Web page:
Meet Hugo! (How Skull Bones Effect the Central Nervous System)

You see here a multi-coloured skull model (nicknamed Hugo). The different colours will help you to understand some of the dysfunctions treated with CranioSacral Therapy.

The brain skins called meninges (connective tissue of the central nervous system) are attached to the brain and the inside of the skull. Therefore if the sutures (gaps) between the skull bones are compressed, either through impact injury (such as a blow to the head), compression during the birth process (e.g. forceps application), or even vigorous dental procedures (affecting the maxilla – the purple bone you see in the skull) these meninges are impaired in their movement. This means the circulation around areas of the underlying brain tissue can be suboptimal.

This, in turn, effects brain function. Here are some common examples:

  • compression of right temporoparietal suture (between temporal bone – brown – and parietal bone-green) and the occipitomastoid suture (between occiput – blue – and temporal bone process mastoid – brown) are associated with dyslexia (trouble reading)
  • compression of left temporoparietal suture is associated with dyscalculie (trouble calculating)
  • compression of temporoparietal suture and underlying tightness of the meninges (especially horizontally oriented intracranial dura mater) is associated with ringing in the ear (tinnitus), balance trouble, recurrent ear aches and reduced hearing (partial deafness)
  • compression of the vomer bone (orange – inside the purple bone) is associated with a reduced suck reflex in infants (trouble feeding)
  • compression of the occipital condyles (blue) is often responsible for hyperkinetic behaviour and the inability to concentrate for reasonable periods of time
  • compression of the occiput (blue) on the 1st vertebra (called atlas) causes chronic tightness in the neck/shoulder region and chronic congestion headaches, trouble with swallowing and tightness around the throat and via the compression of the vagal nerve trouble with the digestive tract (such as colic in infants)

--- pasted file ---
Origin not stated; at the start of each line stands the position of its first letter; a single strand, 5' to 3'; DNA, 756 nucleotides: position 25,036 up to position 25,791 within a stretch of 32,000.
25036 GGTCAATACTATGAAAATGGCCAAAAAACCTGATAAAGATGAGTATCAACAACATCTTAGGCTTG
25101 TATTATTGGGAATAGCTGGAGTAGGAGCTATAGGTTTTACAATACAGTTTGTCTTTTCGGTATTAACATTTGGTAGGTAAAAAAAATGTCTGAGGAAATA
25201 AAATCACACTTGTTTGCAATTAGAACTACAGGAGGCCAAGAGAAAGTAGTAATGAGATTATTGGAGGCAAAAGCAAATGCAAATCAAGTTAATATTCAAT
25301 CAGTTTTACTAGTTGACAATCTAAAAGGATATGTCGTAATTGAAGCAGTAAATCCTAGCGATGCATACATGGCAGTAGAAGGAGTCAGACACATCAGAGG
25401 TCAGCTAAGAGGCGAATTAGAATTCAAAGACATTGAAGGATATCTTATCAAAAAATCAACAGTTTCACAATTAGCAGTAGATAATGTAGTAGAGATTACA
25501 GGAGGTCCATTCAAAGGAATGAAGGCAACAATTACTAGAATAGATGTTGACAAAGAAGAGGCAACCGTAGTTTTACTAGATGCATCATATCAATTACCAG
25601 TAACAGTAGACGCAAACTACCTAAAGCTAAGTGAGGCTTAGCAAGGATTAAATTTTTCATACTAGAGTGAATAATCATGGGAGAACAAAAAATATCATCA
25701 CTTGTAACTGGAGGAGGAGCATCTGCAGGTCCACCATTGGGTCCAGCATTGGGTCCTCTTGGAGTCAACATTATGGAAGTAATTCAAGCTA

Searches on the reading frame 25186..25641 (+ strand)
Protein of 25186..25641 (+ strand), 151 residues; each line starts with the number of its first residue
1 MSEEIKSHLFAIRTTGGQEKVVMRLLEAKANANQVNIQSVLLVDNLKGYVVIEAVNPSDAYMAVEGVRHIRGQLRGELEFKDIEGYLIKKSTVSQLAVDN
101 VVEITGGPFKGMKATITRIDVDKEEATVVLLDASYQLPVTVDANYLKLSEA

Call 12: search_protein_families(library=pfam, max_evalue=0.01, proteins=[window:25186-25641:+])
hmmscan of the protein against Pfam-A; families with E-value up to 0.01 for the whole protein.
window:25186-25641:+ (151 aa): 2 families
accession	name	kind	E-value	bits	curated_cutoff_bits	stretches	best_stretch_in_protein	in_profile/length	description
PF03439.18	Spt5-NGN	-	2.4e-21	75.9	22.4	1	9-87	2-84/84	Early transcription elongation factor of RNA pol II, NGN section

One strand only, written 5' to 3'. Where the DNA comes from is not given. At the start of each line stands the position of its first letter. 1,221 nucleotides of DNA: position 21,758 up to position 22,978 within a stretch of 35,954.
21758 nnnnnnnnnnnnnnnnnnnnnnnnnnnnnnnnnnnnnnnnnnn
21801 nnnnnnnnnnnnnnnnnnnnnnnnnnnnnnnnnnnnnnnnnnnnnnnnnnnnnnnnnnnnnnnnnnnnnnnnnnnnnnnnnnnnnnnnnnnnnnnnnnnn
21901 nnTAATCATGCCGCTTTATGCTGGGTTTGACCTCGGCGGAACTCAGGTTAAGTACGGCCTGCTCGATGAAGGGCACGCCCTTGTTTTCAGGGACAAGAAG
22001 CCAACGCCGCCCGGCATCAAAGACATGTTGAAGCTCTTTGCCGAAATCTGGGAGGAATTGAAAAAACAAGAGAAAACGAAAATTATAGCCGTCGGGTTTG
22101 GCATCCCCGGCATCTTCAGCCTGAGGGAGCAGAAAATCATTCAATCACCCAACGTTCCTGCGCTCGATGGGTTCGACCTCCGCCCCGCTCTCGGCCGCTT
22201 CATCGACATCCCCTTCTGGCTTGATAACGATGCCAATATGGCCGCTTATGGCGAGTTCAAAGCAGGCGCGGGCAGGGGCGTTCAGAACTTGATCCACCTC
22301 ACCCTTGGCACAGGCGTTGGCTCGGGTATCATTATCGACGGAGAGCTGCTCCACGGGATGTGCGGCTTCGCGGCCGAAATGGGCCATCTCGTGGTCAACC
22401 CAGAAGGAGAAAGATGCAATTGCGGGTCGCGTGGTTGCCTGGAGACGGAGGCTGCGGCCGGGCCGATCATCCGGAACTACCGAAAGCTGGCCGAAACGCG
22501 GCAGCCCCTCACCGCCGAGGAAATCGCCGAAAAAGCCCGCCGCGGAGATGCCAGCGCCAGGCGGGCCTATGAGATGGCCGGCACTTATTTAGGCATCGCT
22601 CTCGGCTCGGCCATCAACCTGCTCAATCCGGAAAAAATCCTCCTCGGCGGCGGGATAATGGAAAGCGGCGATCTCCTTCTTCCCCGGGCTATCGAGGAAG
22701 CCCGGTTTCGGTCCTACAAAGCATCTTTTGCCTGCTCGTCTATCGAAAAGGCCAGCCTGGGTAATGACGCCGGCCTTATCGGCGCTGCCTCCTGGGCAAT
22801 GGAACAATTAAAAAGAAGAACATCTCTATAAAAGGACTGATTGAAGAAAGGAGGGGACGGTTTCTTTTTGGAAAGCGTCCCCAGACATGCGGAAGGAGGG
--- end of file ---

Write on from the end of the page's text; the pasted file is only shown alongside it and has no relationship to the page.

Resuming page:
• compression of the coronal suture (junction of frontal bone – yellow and the parietal bones) is associated with cerebral palsy
  • compression of the sphenoid is associated with strabismus (cross-eyed) or endocrine disorder (due to impaired function of the pituitary gland)

Using the skull bones (=cranial bones) as levers, certain parts of the craniosacral membrane system can be influenced with specific craniosacral techniques:

  • Within the intracranial dura the vertical system (top to bottom) can be mobilised in the anterior-posterior direction (front to back) by a frontal bone (yellow) lift. The superior-inferior (top to bottom) part of the dura gets mobilised by a bilateral parietal bone (green) lift.
  • The horizontal part of the intracranial membrane system can be mobilised in an anterior-posterior (front to back) direction by the sphenoid bone (red) and a bilateral temporal bone (brown) decompression to address the lateral (outer) aspects of the horizontal dura (side to side direction).
  • The craniosacral techniques can only treat the sutural and connective tissue components (esp. dura mater – one of the skins) of these dysfunctions, not structural causes like brain tissue damage due to lack of oxygen or problems due to genetic disorders.

Click here to read the article “The Anatomy of the Central Nervous System and CranioSacral System”.

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